• edited again to make the question more specific and actionable
    – user111542
    Nov 6 '19 at 11:30
  • 6
    As a hiring manager, I would leave it in. The gap would bother me more than a short stint at a start-up.
    – Lumberjack
    Nov 6 '19 at 16:35
  • If you take it off then the 7 month gap will assure that you will be asked about it during interviews.
    – onnoweb
    Nov 6 '19 at 21:40

It might have been a negative experience for you personally, but it was relevant work exprience nevertheless (or at least it could be sold as such to a hiring manager). And if you leave it off, you might have to answer questions about the apparent 7 month gap in your employment.

  • 6
    exactly, unless you expect a very bad reference from this employer I do not see nay reason to leave it off
    – user180146
    Nov 6 '19 at 13:24

This sounds like a positive thing. You took a chance doing something outside of your comfort zone, learned a couple of new things, realized that it wasn't for you and moved on. Now you have additional experience in an area that you did not have previously and realized that you really enjoyed the field that you're trying to get back into.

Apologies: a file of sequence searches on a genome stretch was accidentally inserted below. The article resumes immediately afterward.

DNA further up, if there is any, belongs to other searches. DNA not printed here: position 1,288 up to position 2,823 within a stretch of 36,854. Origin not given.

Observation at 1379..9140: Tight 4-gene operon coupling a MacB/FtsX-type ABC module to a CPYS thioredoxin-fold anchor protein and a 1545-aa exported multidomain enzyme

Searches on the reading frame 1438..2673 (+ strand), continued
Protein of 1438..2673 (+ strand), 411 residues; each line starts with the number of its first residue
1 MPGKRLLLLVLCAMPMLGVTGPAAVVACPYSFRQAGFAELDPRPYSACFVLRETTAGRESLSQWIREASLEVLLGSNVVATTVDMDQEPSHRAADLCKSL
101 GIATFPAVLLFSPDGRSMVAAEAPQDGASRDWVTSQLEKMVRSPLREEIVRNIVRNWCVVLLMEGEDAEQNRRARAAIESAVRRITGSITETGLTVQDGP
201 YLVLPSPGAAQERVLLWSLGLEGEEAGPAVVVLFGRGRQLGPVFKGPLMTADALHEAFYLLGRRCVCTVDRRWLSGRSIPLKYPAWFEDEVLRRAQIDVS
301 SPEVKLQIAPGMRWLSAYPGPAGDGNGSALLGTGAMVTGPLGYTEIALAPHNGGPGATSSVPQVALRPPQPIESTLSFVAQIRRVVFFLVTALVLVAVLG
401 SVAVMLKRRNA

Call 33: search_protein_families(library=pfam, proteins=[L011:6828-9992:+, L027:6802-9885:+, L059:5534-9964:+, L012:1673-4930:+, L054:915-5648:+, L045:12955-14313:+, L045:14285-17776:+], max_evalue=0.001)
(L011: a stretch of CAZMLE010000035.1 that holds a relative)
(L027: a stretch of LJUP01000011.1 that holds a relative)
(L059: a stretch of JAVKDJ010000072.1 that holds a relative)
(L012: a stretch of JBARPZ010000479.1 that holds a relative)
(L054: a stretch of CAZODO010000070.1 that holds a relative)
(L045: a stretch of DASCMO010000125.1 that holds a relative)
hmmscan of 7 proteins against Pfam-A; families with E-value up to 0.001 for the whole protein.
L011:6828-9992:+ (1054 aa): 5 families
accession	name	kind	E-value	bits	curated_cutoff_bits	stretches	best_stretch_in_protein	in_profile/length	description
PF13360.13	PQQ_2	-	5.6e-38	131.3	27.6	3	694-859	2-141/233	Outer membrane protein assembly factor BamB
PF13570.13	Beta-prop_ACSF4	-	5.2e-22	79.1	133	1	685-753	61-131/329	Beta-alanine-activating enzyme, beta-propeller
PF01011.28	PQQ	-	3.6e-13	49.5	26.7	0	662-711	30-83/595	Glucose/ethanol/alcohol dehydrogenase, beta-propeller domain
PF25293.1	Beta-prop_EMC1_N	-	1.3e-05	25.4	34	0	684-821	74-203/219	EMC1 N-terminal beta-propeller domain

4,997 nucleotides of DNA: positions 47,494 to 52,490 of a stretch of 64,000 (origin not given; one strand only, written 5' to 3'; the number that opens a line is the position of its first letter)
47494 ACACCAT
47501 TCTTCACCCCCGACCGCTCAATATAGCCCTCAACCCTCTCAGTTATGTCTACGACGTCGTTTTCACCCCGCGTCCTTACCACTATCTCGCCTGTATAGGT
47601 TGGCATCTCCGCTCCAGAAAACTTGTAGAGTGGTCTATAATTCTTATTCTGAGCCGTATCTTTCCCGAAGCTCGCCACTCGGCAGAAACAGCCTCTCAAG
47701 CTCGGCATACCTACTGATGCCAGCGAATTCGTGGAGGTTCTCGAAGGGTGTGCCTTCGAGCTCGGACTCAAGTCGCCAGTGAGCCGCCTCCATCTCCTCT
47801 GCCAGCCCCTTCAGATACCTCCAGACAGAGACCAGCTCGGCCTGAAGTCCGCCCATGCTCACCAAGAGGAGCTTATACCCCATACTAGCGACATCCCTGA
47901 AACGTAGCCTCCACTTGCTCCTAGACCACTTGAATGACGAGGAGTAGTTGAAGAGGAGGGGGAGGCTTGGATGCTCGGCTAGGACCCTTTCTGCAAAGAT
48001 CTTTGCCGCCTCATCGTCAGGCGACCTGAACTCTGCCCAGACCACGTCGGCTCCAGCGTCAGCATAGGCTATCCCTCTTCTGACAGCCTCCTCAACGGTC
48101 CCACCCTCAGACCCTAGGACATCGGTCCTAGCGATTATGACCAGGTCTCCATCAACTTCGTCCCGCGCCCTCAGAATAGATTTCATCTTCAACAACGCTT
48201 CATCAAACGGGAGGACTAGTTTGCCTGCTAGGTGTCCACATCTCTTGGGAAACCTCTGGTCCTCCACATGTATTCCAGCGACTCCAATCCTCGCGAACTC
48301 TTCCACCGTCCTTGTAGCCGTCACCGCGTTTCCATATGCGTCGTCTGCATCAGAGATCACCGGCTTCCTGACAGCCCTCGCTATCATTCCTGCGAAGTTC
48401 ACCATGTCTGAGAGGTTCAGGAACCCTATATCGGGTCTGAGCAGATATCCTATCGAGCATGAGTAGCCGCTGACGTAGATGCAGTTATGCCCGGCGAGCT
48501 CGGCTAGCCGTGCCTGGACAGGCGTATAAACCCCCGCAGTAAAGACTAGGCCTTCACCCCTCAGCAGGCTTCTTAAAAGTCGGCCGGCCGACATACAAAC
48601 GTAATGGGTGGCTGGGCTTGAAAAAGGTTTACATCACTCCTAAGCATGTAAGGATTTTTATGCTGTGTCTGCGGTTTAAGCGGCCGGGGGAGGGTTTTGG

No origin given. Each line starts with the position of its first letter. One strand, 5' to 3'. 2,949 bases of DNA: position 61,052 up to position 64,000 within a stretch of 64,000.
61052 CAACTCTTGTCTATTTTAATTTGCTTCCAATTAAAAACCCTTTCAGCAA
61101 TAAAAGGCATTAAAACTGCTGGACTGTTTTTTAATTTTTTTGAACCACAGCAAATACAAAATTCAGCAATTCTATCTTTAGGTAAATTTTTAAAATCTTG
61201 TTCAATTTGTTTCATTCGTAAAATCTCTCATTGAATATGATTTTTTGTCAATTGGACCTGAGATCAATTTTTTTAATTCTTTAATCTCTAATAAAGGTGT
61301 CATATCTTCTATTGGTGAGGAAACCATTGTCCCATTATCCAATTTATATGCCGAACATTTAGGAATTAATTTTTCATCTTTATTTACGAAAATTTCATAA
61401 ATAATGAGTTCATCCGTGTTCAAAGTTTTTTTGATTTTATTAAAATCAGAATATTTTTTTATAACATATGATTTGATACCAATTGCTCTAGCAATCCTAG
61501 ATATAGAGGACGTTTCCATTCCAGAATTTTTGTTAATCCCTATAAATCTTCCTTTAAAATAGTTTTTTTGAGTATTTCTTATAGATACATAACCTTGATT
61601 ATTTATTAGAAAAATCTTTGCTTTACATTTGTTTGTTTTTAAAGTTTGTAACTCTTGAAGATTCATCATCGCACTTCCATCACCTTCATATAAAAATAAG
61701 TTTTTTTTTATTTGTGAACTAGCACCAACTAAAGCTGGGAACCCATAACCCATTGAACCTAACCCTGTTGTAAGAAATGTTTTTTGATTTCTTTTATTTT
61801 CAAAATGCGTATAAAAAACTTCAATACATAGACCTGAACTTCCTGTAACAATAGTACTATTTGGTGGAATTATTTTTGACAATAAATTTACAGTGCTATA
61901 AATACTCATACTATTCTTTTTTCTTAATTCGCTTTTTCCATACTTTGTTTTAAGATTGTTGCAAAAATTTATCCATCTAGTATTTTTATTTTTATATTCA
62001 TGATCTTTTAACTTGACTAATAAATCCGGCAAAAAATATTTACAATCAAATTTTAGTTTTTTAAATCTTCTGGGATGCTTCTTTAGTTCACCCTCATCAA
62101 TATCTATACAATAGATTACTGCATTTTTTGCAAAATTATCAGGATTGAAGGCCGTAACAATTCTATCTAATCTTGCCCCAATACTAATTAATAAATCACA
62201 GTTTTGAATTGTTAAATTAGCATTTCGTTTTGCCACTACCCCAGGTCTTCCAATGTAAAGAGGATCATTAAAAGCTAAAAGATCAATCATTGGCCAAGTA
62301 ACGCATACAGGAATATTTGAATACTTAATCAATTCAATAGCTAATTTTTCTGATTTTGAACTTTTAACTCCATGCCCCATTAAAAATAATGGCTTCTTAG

These are all things that can be valuable to express in an interview. It shows that you tried something different and realized that you really enjoyed work with Cloud Services (which you would presumably be applying to get back into). That would answer simple questions like "why do you want to work in this area?" and provide a great example of more common questions about negative work experiences.